The cry of an owl on the full moon night releases another legend from Gary with references to Romeo and Juliet. We sleep to jungle noises including the owl.
An early morning start before breakfast. This is going to be a big day. We cross the river and head off down a track to try for some bird spotting. Seeing and hearing the woodpecker in action is a novelty for us. So called prehistoric birds cluster in trees across from a small hide. Called Hoatzin, they have wing claws which leads to the prehistoric reference.
Back for breakfast and we leave the lodge. More new sights as we head towards one of the highlights of the trip. There is the curare vine and a plant reputed to be good for diabetes, but the blood tree is amazing. A small cut in the trunk and it exudes a sap looking for all the world like dark venous blood. We hear the legend of this tree and then Gary rubs the sap onto our arms. Amazingly as he rubs it become a white paste which when dry acts as a protection over a wound, like a latex cover or a fine bandaid. So many more stories from Gary that he learned growing up from his Grandfather, an expert in jungle medicine.
We embarrass ourselves trying to harvest yucca by pulling too fast and leaving half he tuber in the ground and then replant two for the ones we dug up.
As we walk through the jungle, a man and woman approach. He is shirtless wearing camouflage pants, boots and wields a large machete. The outline of a jaguar is tattooed on his upper arm. He greets us all with a handshake and a Buenos Dias. Later we see them walking along the river, he with an enormous pump hoisted on his shoulders. They disappear down river to go about their business.
In a small clearing, we head towards an open structure to experience something quite extraordinary. Cacao beans are roasted over an open fire. A heavy old mincer is attached to the end of a stool and with a lot of muscle power, the beans are fed through the mincer to create a pure bitter chocolate paste. Next stage, raw sugar and water is added to the paste, it goes back over the fire and boiled down to make chocolate. The best part is that we then get to taste the end product via a strawberry and banana fondue. Divine is an understatement, can hardly bear to stop eating it!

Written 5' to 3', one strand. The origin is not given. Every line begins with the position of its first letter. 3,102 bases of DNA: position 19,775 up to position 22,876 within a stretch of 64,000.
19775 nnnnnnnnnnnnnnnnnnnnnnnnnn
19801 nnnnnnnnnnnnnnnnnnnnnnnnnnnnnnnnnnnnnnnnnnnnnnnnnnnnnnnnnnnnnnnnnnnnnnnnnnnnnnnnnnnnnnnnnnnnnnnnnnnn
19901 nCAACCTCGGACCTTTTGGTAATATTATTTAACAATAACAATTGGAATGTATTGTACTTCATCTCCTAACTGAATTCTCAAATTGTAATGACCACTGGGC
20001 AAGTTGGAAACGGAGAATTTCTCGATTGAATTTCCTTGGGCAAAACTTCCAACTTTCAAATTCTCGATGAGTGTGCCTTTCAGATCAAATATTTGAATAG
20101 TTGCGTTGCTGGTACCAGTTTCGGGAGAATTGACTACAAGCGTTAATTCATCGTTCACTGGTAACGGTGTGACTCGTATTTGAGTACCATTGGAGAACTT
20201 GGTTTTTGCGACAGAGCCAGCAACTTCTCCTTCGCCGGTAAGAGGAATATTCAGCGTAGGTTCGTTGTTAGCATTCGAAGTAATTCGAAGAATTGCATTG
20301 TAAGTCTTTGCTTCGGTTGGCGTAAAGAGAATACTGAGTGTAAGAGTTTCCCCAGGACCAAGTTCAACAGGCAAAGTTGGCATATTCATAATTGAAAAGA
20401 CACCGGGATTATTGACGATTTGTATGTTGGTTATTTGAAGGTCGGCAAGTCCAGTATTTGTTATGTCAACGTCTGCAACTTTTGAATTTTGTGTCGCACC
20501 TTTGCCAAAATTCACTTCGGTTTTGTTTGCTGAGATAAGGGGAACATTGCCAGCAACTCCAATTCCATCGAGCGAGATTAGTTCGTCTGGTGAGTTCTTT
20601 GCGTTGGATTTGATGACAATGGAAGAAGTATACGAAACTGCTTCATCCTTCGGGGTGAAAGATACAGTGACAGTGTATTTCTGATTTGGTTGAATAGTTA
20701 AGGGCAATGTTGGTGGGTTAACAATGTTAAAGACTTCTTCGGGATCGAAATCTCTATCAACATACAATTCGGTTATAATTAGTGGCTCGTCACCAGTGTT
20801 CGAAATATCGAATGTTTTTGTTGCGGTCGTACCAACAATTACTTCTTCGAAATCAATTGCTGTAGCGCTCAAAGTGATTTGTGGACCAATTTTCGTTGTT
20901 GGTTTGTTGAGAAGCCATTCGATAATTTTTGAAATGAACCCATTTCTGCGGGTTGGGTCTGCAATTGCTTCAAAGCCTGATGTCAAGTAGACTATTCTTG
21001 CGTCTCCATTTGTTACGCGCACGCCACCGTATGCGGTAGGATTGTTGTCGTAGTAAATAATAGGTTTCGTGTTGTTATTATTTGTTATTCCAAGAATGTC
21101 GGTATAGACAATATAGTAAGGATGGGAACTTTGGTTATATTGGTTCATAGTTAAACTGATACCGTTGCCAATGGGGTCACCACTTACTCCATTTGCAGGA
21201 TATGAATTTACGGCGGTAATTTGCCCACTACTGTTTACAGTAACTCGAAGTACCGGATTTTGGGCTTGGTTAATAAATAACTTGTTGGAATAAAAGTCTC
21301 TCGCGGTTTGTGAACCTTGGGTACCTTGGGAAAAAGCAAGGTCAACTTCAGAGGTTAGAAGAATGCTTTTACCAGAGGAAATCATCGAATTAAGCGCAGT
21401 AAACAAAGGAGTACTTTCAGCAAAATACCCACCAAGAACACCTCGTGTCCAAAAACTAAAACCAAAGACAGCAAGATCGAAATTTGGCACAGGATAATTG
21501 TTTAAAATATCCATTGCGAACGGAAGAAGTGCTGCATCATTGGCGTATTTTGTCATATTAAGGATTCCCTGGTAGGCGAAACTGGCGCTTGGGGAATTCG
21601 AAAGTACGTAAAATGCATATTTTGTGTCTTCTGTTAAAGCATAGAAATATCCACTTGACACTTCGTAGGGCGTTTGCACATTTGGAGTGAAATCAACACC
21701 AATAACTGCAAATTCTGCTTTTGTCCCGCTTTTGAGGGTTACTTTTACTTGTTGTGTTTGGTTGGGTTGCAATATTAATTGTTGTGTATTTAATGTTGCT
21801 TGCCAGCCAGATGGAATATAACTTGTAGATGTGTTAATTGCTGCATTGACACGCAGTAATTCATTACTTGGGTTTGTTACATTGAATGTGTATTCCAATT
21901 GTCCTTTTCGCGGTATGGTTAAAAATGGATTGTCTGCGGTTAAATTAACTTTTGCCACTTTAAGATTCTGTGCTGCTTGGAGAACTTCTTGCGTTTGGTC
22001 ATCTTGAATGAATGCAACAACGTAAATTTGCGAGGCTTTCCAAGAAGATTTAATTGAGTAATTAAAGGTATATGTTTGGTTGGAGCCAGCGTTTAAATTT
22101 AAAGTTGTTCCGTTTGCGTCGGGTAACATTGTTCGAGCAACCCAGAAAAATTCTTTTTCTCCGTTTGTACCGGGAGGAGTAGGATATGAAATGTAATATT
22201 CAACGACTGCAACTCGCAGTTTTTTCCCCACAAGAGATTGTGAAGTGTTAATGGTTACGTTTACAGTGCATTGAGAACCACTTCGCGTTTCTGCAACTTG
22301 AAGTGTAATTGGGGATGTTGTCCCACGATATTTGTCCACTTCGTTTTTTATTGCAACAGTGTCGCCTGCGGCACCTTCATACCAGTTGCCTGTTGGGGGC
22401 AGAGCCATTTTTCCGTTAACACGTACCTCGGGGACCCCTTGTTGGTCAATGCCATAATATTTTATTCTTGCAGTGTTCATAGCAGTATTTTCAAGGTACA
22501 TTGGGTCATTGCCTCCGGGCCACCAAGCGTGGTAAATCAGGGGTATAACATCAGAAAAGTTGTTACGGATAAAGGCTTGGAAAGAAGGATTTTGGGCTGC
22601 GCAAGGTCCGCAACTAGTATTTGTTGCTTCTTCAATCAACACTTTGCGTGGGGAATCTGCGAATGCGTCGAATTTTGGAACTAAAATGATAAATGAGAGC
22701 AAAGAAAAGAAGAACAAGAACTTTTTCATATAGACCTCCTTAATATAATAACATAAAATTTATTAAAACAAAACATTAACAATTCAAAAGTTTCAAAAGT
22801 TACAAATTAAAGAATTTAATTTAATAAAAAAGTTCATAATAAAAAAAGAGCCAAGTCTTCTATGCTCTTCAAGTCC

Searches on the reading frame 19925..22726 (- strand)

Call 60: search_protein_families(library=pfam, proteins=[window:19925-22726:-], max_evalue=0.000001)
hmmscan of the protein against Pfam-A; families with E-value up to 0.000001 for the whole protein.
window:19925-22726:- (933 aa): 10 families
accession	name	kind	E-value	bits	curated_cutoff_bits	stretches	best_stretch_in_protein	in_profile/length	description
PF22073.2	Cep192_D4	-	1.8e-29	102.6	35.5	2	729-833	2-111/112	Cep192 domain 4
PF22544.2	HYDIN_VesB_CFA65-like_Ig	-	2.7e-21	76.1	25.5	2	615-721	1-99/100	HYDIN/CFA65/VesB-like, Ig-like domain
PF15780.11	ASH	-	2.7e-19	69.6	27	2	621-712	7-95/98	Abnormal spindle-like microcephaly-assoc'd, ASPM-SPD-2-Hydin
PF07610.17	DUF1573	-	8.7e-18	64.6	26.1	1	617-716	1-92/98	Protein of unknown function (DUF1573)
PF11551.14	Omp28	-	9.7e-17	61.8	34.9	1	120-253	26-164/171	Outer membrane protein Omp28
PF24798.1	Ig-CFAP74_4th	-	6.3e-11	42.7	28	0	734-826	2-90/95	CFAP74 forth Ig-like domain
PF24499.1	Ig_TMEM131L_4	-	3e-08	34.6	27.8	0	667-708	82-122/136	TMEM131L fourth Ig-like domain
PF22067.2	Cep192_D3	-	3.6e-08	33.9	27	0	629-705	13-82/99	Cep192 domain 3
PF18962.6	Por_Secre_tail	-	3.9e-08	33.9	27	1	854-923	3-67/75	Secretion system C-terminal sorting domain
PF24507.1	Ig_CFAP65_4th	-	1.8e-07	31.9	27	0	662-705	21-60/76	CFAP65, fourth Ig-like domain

Further down river is the butterfly farm, only 112 steps up to this. Again, a most amazing experience as we walk around an environment with about 30 different types of butterflies fluttering all around and on us.
Monkey Island provides excellent views of Wooly monkeys.
Across the river is the picnic lunch spot and a feast is prepared for us on the river bank.
Amazoonica is our final stop for the day. Pretty much run by volunteers, our guide is Paul from Berlin who is doing a 3 or 4 month stint. All the animals here have been rescued or confiscated and are not fit to be re-released back into the wild. Tamarind monkeys, ocelots, caiman, macaws, toucans, Amazon parrots and so many more are housed in an extensive natural environment.
Back on the canoe for the final leg of this wonderful river journey and jungle excursion.
We catch up with the Capuchin monkeys who are out and about now and feed them grapes.
There is something quite special for me about river travelling. Napo River is added to the list of river travels I have made over the years and is right up there for sheer enjoyment. The breadth and depth of our experiences in the time we spent with Gary over those two days would be hard to match anywhere.